- Title: KENYA: EGYPT AND ALGERIA ADDRESS ENERGY CONFERENCE.
- Date: 14th August 1981
- Summary: NAIROBI, KENYA SV H.E. Ahmed Ezzeldin Hilal, Deputy Prime Minister, Egypt speaks 1.20 SV Algerian Minister of Energy, Belkacem Nabi, speaks in French 2.34 TRANSCRIPT SEQ. 1: HILAL: "Our energy consumption is increasing at the rate of about 12 per cent per year. Our consumption in electric power in 1980 stands at about 20 billion kilowatt per hour, and we will receive a hundred billion kilowatts per hour by the year 2000. We plan to divide the sources of supplying this power into: 15 per cent hydro, 25 per cent oil and gas, 20 per cent coal and 40 per cent nuclear. For the time being, heavy emphasis has been directed towards the utilisation of solar energy in water heating, industrial process heat, desalination, crop drying, passive solar architecture for new cities and settlements, as well as for refrigeration and cooling. A national plan for rural and urban utilisation of bio-gas and wind energy is underway. The financial and technical support from the European Economic Community, the United States, and other European countries, was essential for studies and demonstration projects in the field of new and renewable sources of energy."
- Embargoed: 29th August 1981 13:00
- Location: Kenya, Kenya
- Country: Kenya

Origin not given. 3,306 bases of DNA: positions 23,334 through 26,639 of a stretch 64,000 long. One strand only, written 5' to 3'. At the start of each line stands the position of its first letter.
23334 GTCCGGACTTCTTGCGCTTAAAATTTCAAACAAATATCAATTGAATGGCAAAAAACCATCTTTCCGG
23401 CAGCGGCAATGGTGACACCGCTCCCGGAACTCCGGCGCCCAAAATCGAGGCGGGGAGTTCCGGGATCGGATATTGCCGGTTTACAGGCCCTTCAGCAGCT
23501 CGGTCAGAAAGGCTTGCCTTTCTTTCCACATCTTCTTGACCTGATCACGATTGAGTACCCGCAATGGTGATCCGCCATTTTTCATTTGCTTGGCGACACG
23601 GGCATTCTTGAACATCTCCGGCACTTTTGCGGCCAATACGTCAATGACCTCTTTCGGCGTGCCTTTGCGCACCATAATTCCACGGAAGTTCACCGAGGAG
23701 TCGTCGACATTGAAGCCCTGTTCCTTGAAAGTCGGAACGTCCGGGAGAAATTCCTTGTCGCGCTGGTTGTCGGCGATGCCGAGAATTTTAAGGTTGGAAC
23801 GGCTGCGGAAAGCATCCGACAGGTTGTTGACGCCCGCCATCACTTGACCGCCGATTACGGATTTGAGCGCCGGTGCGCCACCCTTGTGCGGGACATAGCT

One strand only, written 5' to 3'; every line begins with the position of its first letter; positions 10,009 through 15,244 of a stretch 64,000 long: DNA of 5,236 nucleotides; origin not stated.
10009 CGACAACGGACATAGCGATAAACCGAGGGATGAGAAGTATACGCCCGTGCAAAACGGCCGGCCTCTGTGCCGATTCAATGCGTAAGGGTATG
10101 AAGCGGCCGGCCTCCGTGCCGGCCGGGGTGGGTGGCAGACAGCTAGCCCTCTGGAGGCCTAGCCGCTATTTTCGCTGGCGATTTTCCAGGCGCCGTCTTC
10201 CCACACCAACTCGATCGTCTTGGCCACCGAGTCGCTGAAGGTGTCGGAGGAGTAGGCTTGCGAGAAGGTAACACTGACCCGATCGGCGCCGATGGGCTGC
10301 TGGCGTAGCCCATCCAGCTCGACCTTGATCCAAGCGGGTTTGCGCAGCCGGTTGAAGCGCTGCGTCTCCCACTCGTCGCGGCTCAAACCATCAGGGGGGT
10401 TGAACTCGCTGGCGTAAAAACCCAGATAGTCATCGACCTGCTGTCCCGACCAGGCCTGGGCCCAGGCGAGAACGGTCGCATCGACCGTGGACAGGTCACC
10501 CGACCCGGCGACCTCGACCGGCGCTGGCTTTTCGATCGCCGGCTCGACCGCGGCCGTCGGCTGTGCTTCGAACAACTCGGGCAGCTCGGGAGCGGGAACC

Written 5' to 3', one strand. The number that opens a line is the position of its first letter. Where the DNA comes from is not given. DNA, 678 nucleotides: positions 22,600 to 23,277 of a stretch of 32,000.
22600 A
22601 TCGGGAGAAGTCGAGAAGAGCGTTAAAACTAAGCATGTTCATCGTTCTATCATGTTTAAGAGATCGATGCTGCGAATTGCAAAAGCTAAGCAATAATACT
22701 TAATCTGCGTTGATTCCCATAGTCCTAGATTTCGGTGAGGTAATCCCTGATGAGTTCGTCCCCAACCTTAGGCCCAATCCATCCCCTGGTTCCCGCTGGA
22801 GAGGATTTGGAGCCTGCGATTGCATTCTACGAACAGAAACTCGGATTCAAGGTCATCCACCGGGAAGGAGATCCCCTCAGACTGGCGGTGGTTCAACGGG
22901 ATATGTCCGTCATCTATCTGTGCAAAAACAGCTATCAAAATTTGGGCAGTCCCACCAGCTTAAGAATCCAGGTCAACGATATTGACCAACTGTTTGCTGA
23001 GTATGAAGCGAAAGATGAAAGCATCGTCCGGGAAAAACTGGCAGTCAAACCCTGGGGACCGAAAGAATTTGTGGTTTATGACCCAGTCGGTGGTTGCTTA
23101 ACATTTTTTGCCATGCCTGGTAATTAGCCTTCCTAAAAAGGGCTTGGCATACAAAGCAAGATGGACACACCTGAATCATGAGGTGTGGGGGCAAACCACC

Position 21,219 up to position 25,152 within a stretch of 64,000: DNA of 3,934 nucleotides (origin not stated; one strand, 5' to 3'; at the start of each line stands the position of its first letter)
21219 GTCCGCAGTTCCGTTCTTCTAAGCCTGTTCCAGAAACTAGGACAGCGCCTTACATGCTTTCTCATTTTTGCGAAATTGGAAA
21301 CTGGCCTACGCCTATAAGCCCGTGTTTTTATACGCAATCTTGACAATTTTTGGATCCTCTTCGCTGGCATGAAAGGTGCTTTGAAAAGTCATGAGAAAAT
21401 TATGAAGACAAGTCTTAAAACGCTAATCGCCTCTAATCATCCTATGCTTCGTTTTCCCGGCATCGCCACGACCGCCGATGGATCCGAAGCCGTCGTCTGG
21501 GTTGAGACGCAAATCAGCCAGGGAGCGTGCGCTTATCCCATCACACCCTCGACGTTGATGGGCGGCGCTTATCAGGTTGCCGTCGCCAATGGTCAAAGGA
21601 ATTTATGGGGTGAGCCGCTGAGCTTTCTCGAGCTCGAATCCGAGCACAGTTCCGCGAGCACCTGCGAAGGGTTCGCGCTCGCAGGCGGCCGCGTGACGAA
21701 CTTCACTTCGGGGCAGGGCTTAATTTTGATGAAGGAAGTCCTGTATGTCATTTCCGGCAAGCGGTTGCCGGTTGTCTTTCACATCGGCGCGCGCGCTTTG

- Topics: General,Politics
- Reuters ID: LVAAGPTYWZGPWXD27KKSQH0VZTVM
- Aspect Ratio:
- Story Text: NAIROBI, KENYA
INTRODUCTION: The twelve day United Nations Conference on new and renewable sources of energy is continuing in Nairobi. Several calls have already been made for a new world energy strategy to lessen dependence on hydro-carbon fuels. Egypt and Algeria are two leading Third World countries with huge development programmes which depend on readily-available energy sources. The deputy Prime Minister of Egypt, Ahmed Ezzeldin Hilal, addressed the conference first.
SYNOPSIS: The Algerian Minister of Energy and Petrochemical Industries, Belkacem Nabi, had some suggestions about how energy aid to the developing countries could be used. But first he pointed out that the use of energy in the Third World was three or four times less efficient than in the developed world. He said that massive assistance to reorganise the transport systems in the Third World could mean a gain of several million barrels of crude oil a day. This was because transport was the biggest single consumer of oil. In the same way, the Algerian Energy Minister added, international aid for the development of communications systems and infrastructure could being about substantial savings for the developing countries. The Third World countries want more aid from developed states in order to exploit alternative sources of power they often have in abundance. Canada has already promised an extra 33 million dollars for energy development, and the European Economic Community is to continue as the foremost supplier of aid. Energy will feature on the agenda of the North-South Summit on development issues in Mexico in October.
<strong>Source: REUTERS - J. HUBBARD</strong>
- Copyright Holder: REUTERS
- Copyright Notice: (c) Copyright Thomson Reuters 2014. Open For Restrictions - http://about.reuters.com/fulllegal.asp
- Usage Terms/Restrictions: None